Jeffrey D. Byrne
President + CEO
This is what I call the crazy season of college football. It’s when the college football regular season comes to a close and those teams with winning records position themselves for bowl games and the “all-powerful” BCS Championship.
First, I have a bias. And admittedly, I am an offender of my own bias each year. My bias stems from the obscene amount of money we put into our college athletic programs and salaries of athletic department staff, primarily coaches. My offense (and contradiction) is that I’m a proud donor to my alma mater both as a season ticket holder (I hold four season tickets and tailgate at every home game) and as a contributor to the student athletic scholarship fund (so I can get parking privileges.)
Second, how about those salaries in college athletics? The University of Alabama’s Head Football Coach Nick Saban was bringing in more than $5.6 million per year in a contract that ran through 2020. But that was prior to his most recent contract extension (just announced over the weekend) which is reportedly worth more than $7 million per year and further extends the length of the agreement. Yes, Saban’s record with the Crimson Tide is impressive with 79 wins and 14 losses (and three national championships in 2009, 2011 and 2012). Saban also led LSU to a National Championship in 2003.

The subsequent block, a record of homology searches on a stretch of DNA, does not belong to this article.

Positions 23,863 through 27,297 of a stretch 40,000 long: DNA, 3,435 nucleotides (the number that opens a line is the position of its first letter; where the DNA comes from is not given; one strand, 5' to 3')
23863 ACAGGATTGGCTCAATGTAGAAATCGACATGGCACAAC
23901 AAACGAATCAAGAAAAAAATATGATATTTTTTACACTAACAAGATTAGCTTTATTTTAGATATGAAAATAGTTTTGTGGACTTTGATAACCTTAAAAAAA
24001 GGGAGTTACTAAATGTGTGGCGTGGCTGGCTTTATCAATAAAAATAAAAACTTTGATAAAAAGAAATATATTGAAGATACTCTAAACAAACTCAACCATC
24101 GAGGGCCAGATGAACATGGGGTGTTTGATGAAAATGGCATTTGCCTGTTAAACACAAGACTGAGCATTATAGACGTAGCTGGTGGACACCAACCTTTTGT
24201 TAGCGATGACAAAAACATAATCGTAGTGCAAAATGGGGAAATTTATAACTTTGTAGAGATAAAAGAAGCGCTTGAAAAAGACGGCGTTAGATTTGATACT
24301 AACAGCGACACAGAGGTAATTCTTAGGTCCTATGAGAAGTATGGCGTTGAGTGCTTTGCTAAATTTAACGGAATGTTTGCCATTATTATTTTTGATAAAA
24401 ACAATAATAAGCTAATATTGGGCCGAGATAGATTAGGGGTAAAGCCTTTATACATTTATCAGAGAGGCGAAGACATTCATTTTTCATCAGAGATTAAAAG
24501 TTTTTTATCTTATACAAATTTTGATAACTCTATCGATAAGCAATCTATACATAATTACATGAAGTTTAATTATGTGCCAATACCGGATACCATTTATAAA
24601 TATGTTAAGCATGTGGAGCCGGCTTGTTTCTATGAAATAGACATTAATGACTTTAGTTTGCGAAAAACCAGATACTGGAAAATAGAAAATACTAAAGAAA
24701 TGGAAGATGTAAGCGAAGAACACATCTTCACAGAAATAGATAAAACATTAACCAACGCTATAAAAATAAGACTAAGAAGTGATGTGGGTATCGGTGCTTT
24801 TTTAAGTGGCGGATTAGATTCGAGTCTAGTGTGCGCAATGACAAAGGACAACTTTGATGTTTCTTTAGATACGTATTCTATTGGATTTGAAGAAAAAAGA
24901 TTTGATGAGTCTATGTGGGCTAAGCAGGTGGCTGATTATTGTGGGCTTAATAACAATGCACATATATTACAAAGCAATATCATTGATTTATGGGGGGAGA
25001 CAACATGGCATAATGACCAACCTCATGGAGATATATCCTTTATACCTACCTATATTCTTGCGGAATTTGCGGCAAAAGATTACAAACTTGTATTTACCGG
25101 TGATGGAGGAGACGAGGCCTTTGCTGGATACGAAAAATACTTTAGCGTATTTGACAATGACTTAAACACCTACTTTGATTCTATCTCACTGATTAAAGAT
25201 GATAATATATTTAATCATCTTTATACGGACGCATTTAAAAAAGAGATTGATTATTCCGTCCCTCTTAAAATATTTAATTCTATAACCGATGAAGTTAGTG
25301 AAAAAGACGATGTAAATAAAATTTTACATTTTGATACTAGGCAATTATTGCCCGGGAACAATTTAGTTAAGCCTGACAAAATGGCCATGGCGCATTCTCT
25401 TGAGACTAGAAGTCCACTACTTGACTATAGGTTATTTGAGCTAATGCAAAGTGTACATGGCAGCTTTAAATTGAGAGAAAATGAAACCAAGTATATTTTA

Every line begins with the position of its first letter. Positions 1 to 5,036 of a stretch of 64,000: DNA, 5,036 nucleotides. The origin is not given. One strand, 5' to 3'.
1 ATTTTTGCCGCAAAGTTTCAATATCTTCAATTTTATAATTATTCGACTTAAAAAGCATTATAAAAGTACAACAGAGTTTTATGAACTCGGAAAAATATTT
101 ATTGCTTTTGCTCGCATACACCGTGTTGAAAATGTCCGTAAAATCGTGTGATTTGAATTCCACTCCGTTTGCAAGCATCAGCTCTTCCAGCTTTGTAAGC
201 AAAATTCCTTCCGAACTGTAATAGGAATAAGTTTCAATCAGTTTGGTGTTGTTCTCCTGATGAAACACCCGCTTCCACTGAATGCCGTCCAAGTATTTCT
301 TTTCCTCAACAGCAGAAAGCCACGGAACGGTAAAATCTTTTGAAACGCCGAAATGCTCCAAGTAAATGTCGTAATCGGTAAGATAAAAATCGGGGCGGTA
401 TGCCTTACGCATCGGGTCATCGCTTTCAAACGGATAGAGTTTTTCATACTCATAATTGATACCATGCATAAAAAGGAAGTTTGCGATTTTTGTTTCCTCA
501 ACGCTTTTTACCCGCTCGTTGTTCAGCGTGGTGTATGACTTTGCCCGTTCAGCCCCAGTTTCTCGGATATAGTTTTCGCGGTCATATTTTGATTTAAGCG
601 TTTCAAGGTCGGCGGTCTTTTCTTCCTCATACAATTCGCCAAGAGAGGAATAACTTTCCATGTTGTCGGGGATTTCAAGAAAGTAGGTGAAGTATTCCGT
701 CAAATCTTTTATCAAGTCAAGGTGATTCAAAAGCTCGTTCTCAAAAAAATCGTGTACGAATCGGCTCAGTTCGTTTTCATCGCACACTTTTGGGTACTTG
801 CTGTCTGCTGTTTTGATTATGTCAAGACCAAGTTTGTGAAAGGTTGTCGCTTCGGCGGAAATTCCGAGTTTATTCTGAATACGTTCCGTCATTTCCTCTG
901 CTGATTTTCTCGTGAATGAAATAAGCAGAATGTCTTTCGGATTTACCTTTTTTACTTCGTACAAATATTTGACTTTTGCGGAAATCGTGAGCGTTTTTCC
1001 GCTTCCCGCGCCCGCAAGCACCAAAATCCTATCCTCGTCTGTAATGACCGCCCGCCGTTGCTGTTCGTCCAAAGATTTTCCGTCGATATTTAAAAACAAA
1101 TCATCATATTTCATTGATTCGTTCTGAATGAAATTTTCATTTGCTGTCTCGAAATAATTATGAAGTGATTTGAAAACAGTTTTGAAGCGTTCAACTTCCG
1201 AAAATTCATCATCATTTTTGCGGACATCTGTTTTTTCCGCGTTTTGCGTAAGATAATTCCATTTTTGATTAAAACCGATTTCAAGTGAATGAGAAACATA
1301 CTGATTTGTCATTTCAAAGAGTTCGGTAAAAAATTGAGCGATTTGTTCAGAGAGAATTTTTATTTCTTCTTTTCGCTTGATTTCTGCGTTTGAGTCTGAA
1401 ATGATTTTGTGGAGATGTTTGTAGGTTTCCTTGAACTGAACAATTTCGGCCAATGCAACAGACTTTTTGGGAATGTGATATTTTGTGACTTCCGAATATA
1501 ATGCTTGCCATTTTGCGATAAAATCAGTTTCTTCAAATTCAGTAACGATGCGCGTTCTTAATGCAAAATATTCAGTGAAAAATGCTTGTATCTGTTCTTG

Third, what do wins or losses do for college philanthropy? Anecdotally, we can presume that winning teams 1) boost applications for admissions, 2) swell alumni excitement and pride, 3) increase alumni giving, 4) generate positive press, 5) result in bigger and better recruiting of freshman athletes and 6) can provide big fundraising gains for the individual and collective programs and the college or university. (There is even documentation on the effects of athletic program success on the broader college/university. My friend and colleague Dr. Patrick Rooney, Associate Dean of the Indiana University Lilly Family of Philanthropy, tells me there is plenty of empirical research on this cause and effect.) But does a losing season do the opposite? I would think not.
So, as I watch the MU (Missouri) Tigers play the Oklahoma State Cowboys (1/2/14) in the Cotton Bowl, or the Auburn Tigers play against the Florida State Seminoles for the BCS National Championship (1/6/14), I guess I’ll be one of those “crazy” alums: cheering on my football team, cheering (or cursing!) my head football coach and talking afterwards about the benefits of the win (note I did not say “loss”) to my alma mater.
I guess too, I’ll be getting out my checkbook and sending in a donation – so I can upgrade next year’s season tickets and my parking pass! Yes, I’m just another crazy fan!